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B.C. forest industry ending 2019 in distress

Premier’s year-end interview looks ahead to 2020
B.C. Premier John Horgan meets with Interfor managers in Castlegar, April 2019. (Castlegar News)

Black Press legislature reporter Tom Fletcher sat down with Premier John Horgan to discuss the government’s 2019 record and his expectations for the coming year. One topic was the forest industry, which is dealing with a debilitating six-month strike on Vancouver Island and a wave of logging and sawmill shutdowns across the province. For the full interview, go to

TF: In the Interior, I understand the loss of timber from beetles and fires, but you have large companies shutting down operations in B.C. and investing in the U.S. and in some cases in Alberta.

JH: And Sweden.

TF: When you were opposition leader you talked about a “capital strike” against NDP governments. Is there political pressure being applied to you by these companies?

JH: I don’t think so. In the case of Canfor for example, it’s a publicly traded company and Jimmy Pattison said, look, forestry’s not a quarterly business. You’ve got analysts with publicly traded companies saying every quarter you’ve got to shave something off your bottom line. In forestry you’re looking at a long-term future. So to have someone of Jimmy Pattison’s calibre purchase the shares and take it private, I think is a signal to the industry that there is a long-term future.

[Canfor shareholders voted down Pattison’s purchase offer on Dec. 18. His company, Great Pacific Capital Corp., already owns 51 per cent of Canfor shares and it’s not yet clear if he will make a new offer in 2020.]

JH: I think that’s the opposite of a capital strike. Canfor’s got a long-term future, its head office is here, it’s now an international company, and I think that’s good news for everybody. I don’t believe this is about capital, it’s about trying to figure out what we do after the end of the beetle kill and two of the worst fire seasons in B.C. history. And the softwood lumber dispute continues to linger.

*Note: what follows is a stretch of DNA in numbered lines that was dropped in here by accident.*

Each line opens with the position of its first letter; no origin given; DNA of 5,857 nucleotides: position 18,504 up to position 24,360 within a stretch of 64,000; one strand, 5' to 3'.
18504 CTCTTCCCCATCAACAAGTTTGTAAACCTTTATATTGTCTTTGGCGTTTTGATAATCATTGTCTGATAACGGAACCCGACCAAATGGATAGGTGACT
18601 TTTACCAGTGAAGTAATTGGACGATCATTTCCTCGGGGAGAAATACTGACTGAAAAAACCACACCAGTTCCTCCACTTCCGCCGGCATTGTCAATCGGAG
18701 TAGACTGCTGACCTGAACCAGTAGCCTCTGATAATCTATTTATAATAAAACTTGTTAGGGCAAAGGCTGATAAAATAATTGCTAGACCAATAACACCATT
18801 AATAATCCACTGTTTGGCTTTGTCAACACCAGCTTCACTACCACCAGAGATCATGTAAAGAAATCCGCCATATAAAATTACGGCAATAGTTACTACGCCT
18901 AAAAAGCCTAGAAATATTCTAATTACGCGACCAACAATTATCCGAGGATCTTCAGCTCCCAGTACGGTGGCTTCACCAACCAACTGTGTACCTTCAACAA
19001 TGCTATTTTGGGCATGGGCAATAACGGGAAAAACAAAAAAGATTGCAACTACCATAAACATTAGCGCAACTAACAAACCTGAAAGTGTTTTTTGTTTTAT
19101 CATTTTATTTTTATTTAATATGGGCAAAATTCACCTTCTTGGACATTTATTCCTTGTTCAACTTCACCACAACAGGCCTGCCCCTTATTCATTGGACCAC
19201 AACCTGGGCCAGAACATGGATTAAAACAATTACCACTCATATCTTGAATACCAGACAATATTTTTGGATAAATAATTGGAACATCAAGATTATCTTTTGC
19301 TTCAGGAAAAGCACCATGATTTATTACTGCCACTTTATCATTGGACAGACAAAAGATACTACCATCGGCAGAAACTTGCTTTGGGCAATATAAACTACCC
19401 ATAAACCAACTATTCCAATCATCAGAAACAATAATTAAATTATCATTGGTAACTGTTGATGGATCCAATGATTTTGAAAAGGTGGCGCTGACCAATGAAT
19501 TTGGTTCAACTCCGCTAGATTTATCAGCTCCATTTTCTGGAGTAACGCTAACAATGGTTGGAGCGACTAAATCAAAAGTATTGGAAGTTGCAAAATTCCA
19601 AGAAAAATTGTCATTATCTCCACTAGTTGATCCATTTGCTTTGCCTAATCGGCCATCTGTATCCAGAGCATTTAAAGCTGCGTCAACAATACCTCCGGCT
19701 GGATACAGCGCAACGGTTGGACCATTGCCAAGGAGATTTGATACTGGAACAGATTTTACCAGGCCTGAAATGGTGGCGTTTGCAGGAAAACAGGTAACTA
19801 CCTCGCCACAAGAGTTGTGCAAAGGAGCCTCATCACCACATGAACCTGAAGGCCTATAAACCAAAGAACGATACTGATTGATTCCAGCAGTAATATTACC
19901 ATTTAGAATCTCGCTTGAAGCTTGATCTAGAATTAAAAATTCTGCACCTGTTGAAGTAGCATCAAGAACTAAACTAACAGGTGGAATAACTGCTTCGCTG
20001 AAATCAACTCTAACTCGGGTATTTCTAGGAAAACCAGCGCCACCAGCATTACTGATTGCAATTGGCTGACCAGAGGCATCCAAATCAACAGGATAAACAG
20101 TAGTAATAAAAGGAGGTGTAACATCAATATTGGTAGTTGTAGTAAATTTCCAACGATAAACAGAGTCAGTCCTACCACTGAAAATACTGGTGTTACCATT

TF: Yes. We hear a lot that our stumpage formula can’t change because the U.S. industry will use that against Canada. But I’m told that Alberta manages to make monthly adjustments on their stumpage and there are no consequences that I’m aware of.

JH: Volumes are far greater here. There are adjustments to stumpage on the Coast and in the Interior. It happened in October, it’s going to happen again in January.

[Forests Minister Doug Donaldson announced Dec. 19 that the annual review of stumpage, the province’s tax on Crown land logs, will result in a reduction from $18.73 per cubic metre to $8.82 for existing B.C. coast cutting permits effective Jan. 1. The province’s new penalties on waste wood left behind are also being reduced.]

JH: I believe industry knows full well that we have to be very sensitive to how the U.S. interprets any action we take on our publicly owned land and the tenure operators who work on it.

The issues are not stumpage, the issues are supply and markets, and we’re working as hard as we can to fix all of those things at the same time.